The Sunday Guardian - - The Big Story - CON­TIN­UED FROM P1

de­por­ta­tion of the Rohingyas, against two Rohingyas chal­leng­ing the Cen­tre’s plan to de­port them. The mat­ter will come up for hear­ing on 18 Septem­ber. Though there is no of­fi­cial record, ac­cord­ing to es­ti­mates, more than 40,000 Ro­hingya refugees have sneaked into In­dia from Myana­mar. Govin­dacharya spoke to The Sun­day Guardian on the is­sue. Ex­cerpts: Q: What prompted you to move the Supreme Court seek­ing the de­port­ing of the Rohingyas? A: In­dia has al­ready seen a Par­ti­tion on the ba­sis of re­li­gion. We should keep in mind that de­mog­ra­phy plays an im­por­tant role in so­cial and po­lit­i­cal con­di­tions. It is true that In­dia has been the most wel­com­ing na­tion. We wel­comed dif­fer­ent com­mu­ni­ties even 2,000 years ago. But now the sit­u­a­tion is dif­fer­ent; the chal­lenges are dif­fer­ent. We are liv­ing in the 21st cen­tury. Ev­ery­one is tired of ter­ror­ism. There are rea­sons to worry, as our in­tel­li­gence agen­cies have warned that Rohingyas have links with ter­ror­ist or­gan­i­sa­tions. So this is a wake-up call for us. There­fore, I moved the Supreme Court. Also, pop­u­la­tion ex­plo­sion is tak­ing a heavy toll on In­dia’s re­sources. If more peo­ple are per­mit­ted within the coun­try, it will cre­ate chaos and an­ar­chy. If 40,000 il­le­gal im­mi­grants are given pro­tec­tion, more peo­ple could come in.

When I say about chang­ing de­mog­ra­phy, you can see what is hap­pen­ing in West Ben­gal, where as many as nine dis­tricts, where Mus­lims were a mi­nor­ity, have now be­come Mus­lim-dom­i­nated. This has hap­pened be­cause of in­fil­tra­tion from Bangladesh. So we should not ig­nore the ground re­al­ity.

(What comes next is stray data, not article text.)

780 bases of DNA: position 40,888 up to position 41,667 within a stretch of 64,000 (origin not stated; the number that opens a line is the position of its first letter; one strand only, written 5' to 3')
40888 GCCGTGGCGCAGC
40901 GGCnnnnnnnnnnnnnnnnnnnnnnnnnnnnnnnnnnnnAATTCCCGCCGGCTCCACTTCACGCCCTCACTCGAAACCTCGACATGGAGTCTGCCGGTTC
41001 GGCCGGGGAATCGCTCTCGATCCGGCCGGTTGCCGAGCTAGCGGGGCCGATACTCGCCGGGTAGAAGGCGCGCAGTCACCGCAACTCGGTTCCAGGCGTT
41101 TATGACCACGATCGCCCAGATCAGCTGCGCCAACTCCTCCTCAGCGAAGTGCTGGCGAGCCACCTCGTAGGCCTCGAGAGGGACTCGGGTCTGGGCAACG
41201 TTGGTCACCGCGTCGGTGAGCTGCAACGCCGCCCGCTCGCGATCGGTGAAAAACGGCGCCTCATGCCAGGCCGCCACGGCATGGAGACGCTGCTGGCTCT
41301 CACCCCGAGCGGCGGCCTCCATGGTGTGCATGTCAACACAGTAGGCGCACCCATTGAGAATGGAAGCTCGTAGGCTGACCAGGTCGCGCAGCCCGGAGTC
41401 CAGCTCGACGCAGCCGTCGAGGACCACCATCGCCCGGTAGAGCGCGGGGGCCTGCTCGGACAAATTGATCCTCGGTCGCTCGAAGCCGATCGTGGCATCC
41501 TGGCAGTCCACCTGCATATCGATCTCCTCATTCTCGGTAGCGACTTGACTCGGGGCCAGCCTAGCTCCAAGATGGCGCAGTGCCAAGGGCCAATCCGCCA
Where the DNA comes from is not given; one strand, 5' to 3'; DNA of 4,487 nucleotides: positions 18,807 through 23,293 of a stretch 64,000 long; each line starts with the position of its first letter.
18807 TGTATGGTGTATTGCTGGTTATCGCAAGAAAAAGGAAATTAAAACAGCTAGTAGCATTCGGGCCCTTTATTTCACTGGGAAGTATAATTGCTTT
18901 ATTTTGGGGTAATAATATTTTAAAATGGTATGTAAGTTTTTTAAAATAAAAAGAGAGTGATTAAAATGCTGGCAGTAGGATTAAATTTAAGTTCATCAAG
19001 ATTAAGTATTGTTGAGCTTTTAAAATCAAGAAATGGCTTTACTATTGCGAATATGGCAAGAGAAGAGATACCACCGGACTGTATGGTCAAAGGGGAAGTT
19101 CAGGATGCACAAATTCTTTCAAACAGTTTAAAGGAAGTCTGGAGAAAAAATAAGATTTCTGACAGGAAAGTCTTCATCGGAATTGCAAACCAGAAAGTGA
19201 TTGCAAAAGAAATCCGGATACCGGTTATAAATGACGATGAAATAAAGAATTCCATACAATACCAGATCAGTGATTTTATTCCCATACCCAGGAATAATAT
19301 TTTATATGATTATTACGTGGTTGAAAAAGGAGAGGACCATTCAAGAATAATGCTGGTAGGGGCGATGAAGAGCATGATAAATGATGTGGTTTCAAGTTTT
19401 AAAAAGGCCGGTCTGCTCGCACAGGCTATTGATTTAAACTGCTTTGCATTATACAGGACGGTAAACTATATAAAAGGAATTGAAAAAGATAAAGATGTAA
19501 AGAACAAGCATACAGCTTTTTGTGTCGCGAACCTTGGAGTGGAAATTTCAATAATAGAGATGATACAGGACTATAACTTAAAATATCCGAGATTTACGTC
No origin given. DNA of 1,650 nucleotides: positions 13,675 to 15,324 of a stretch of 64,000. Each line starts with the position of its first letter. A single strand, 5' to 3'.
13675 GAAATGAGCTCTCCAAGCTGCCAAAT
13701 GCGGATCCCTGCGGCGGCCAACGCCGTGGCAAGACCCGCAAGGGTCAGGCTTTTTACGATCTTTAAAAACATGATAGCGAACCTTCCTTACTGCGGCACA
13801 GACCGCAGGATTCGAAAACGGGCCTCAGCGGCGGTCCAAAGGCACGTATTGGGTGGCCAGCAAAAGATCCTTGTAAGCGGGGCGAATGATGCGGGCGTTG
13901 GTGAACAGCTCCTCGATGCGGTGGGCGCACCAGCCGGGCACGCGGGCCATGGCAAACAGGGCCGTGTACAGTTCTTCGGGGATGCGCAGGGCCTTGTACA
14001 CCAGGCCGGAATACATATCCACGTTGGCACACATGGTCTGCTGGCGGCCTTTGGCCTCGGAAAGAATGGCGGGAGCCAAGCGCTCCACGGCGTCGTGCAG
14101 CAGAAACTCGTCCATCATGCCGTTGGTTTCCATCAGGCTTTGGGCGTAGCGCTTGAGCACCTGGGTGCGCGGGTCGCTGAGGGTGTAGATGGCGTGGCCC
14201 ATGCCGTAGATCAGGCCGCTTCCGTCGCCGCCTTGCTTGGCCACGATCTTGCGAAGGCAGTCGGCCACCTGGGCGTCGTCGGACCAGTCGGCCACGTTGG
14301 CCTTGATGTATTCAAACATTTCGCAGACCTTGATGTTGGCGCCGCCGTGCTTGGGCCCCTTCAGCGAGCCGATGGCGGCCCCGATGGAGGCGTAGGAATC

We should also un­der­stand the fact that in­fil­tra­tion is tak­ing place in Bharat, Bangladesh. They can go any­where. But why do they choose Bharat? It’s be­cause of our sym­pa­thetic ap­proach. Within In­dia, they are go­ing to places like Delhi and Jammu and Kash­mir, and not to states like Mi­zo­ram and Na­ga­land. Q: But in­fil­tra­tion by Rohingyas has been go­ing on for a long time. What was the ur­gency to raise the is­sue now? A: Our agen­cies like the In­tel­li­gence Bureau and the RAW have said that Al Qaeda and Lashkar-e-Tayyaba have made in­roads in J&K through the Rohingyas. We must re­mem­ber that these are il­le­gal im­mi­grants. Many Rohingyas have set­tled in J& K. As per Ar­ti­cle 370, there are many re­stric­tions on In­di­ans from other states to stay in J&K. If In­di­ans are not al­lowed to stay there, how can the il­le­gally im­mi­grated Rohingyas be al­lowed to stay in a state, which shares a sen­si­tive bor­der with Pak­istan? There­fore, there is a sense of ur­gency to ad­dress this is­sue. Many peo­ple are tak­ing a sim­plis­tic view of the problem, rather than a re­al­is­tic view. We can­not have a Utopian view and sit pretty like os­triches. This is not merely a refugee is­sue. There are other di­men­sions also. We need to be re­al­is­tic and ob­jec­tive, rather than sub­jec­tive and emo­tional. Q: Apart from J&K, which other areas face a threat due to their in­fil­tra­tion? A: Rohingyas pose a se­vere se­cu­rity threat to As­sam and other North­east­ern states. In fact, they have con­sid­er­able se­cu­rity im­pli­ca­tions for Bangladesh as well. The se­cu­rity agen­cies have warned the govern­ment that Pak­istan’s in­tel­li­gence agen­cies may try to ex­ploit Rohingyas to sup­port a “ji­had”. There­fore, they can cre­ate trou­ble in As­sam, which has seen vi­o­lent clashes due to large scale il­le­gal im­mi­gra­tion. Q: The BJP, it seems, was not so vo­cal on the is­sue so far, as it was in the case of Bangladeshi in­fil­tra­tors. A: Ear­lier the im­pact was less, so the re­ac­tion was not that in­tense. But now the at­mo­sphere has changed. The en­tire mind­set to­wards the is­sue of ter­ror­ism has changed, glob­ally, af­ter the 2001 ter­ror at­tacks on the US. I think the BJP and the NDA govern­ment at the Cen­tre have started tak­ing the is­sue se­ri­ously now. You can see the state­ments of Home Min­is­ter Ra­j­nath Singh and his Min­is­ter of State, Kiren Ri­jiju. The RSS also men­tioned the is­sue in its re­cent meet­ing in Vrin­da­van. Q: What should be In­dia’s stand on this is­sue of refugees? A: In­dia should ex­tend all co­op­er­a­tion to the UN agen- cies in re­solv­ing the is­sue. But we should keep in mind that In­dia is not a sig­na­tory to the UN Refugee Con­ven­tion, 1951 and its 1967 pro­to­col. Rohingyas say that they have been is­sued iden­tity cards by the UN High Com­mis­sioner for Refugees (UNHCR). But that does not im­ply that they have be­come im­mune from the pro­ceed­ings un­der the For­eign­ers Act 1946. I think the pe­ti­tion­ers’ plea that the other mem­bers of the Ro­hingya com­mu­nity should not be de­ported is even more prob­lem­atic as out of 40,000 Rogingyas, only 14,000 have I-cards is­sued by the UNHCR. Q: What about the Bangladeshi in­fil­tra­tors? A: I think our govern­ment should take the is­sue se­ri­ously. It should take up the mat­ter with the Bangladesh govern­ment. Bangladesh is be­com­ing a den of ter­ror­ist ac­tiv­i­ties.

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